It has always been the role of the active investor to eliminate the guesswork from stock market trading and to effectively determine which companies have the greatest potential to appreciate in market value within the shortest period of time. Given the large number of publicly listed companies in a single exchange, different filtering methods were sought to separate the stronger stocks from the weaker ones. Noticeable patterns in the historical data of stocks were soon discovered that could ultimately predict the eventual movement of share prices and the science of technical analysis was developed using this information to help active traders make more profitable investments.
Technical analysis is the study of market timing or market action. By reviewing past price movement, technical analysis uses charting systems and mathematically mathematically-drawn trend indicators to forecast future price reactions. Thus by evaluating price swings and patterns, one can make an educated assumption as to whether the share price of a stock was headed for a profitable gain or loss within a short term perspective. The foundation of technical analysis lies in its use of charted trends, the general direction of either the overall market or the price of an asset.
Although some evidence shows that traces of the science were dated as far back as the 17th and 18th century, technical analysis has been used in mainstream trading since the 1920’s- to 1930’s when Charles Dow and William Hamilton formalized price-trend concepts in an effort to understand the movement of markets. In fact, some portray Charles Dow to be the father of technical analysis given his originating views on the Dow Theory, a set of premises that served as the backbone for technical analysis arguments. Dow’s assertions discussed that price is the most important thing there is to study as it shows the end effect of supply and demand. If properly reviewed, price can reveal aspects about a stock’s trend, which can be followed and carefully predicted.
There are three key principles that serve as the basis for technical analysis:
- Price discounts everything else.
The market price tells you everything you need to know about a stock’s expectations regardless of company performance, book value, product development and so forth. There are various geopolitical factors that can affect the market price such as a change in government and natural disasters thus whatever the reason whether stemmed from logic or pure emotion, they will all factor in to the resulting share price of a company.
- Prices move in trends.
According to Newton’s Law of Motion.“An object in motion tends to stay in motion while an object at rest tends to stay at rest unless acted upon by an unbalanced force.” By recognizing familiar patterns in the daily or intraday price swings within the early stages of development, one can try to forecast the possible direction the share price will take simply by following that trend.
- History repeats itself.
People will tend to react in similar fashion to certain kinds of stimuli, thus encouraging a repetitive response to price activity. The market has a sharp and sensitive memory and traders will often recall what happened in the past in order to associate it with the future.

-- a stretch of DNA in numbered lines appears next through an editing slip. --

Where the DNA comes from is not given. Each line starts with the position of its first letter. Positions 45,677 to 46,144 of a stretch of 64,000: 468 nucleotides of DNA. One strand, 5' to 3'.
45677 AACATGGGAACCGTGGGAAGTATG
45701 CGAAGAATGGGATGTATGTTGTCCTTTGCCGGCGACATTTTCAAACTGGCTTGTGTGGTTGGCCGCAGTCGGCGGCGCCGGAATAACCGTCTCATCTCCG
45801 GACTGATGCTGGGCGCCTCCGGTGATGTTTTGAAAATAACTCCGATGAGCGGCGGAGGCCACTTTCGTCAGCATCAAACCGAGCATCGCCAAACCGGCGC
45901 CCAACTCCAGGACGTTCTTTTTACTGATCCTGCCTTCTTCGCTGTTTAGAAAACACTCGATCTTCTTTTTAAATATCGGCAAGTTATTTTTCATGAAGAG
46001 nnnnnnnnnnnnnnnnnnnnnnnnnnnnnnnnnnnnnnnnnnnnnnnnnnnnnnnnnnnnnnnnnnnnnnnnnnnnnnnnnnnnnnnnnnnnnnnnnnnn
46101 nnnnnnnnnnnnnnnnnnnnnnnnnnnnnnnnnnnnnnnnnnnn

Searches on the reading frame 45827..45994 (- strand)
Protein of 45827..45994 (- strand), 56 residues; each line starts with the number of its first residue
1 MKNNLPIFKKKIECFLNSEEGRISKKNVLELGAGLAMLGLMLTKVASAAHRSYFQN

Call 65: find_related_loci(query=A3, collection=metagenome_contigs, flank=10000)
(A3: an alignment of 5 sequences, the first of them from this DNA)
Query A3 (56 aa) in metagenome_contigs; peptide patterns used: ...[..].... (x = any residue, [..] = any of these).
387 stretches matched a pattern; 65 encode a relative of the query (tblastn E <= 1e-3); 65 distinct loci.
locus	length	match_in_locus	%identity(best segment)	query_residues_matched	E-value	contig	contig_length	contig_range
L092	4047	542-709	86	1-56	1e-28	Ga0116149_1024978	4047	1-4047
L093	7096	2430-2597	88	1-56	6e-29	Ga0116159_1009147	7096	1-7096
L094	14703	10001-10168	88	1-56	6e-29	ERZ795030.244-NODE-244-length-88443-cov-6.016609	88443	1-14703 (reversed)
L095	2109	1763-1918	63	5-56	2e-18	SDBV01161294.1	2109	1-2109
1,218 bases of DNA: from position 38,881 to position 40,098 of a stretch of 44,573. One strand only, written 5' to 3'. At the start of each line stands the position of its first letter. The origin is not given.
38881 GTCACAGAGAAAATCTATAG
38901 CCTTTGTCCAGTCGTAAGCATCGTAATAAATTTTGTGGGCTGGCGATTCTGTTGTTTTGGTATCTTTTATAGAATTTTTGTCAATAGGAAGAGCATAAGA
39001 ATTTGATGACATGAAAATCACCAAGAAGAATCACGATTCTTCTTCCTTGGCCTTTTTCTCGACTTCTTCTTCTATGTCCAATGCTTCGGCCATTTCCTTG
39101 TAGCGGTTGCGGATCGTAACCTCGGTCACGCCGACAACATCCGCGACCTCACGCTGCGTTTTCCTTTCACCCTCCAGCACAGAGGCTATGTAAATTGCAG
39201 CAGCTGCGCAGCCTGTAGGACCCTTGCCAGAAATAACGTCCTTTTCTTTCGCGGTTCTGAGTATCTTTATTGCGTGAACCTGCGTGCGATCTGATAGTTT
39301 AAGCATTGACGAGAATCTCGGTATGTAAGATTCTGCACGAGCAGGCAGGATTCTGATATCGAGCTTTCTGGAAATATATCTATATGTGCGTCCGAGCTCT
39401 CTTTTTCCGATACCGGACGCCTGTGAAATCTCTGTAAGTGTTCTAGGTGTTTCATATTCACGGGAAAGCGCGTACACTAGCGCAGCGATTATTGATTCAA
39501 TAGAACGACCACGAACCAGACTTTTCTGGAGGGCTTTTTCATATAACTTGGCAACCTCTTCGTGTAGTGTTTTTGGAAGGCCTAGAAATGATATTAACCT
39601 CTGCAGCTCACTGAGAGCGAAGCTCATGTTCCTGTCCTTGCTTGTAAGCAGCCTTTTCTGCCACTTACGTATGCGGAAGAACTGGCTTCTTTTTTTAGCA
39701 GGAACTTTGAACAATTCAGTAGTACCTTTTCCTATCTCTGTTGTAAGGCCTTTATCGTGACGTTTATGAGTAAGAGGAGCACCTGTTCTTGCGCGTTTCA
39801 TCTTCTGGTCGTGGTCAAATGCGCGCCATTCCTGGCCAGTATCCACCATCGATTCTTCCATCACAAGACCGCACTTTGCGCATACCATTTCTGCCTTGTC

There is a great advantage when understanding technical analysis for active investors especially when supported by fundamentally strong research. Seeing prices through the illustrated form of charts and area patterns can quicken one’s trading as market timing does require faster decision-making. Ultimately, technical analysis also provides price ranges and boundaries for traders to work with so they can measure their potential risk-reward ratios. This allows them to make the most of their profit while managing their risk and guarding themselves against heavy drawdowns. In short, technical analysis prepares an active investor with a trading plan when choosing a potential stock candidate by executing the following rules:
- Looking for a justified entry. By estimating price targets, an active investor will have a better sense of when to enter into a trade at bargain valuations and not highly expensive prices when the upside for profit is less.
- Establishing an exit. Likewise, it is just as important to know when to exit from a trade whether to lock in profit or limit one’s loss.
- Assessing risk-reward. One must always evaluate one’s prospects. A key component to a successful trader is to determine one’s risk versus reward level, using that ratio to guide their investment decisions. It answers the question of whether the potential profit will be worth entering into a trade as compared to the potential losses.
Remember that learning the approaches of technical analysis can take only a few weeks or months to study but practicing and mastering its teachings will take a much lengthier time period of experience. A true technical analyst requires perseverance and emotional control to apply its theories and as the saying goes, it really is easier said than done. But with a strong sense of discipline and recognition, technical analysis will play an invaluable role in the financial success of any active investor.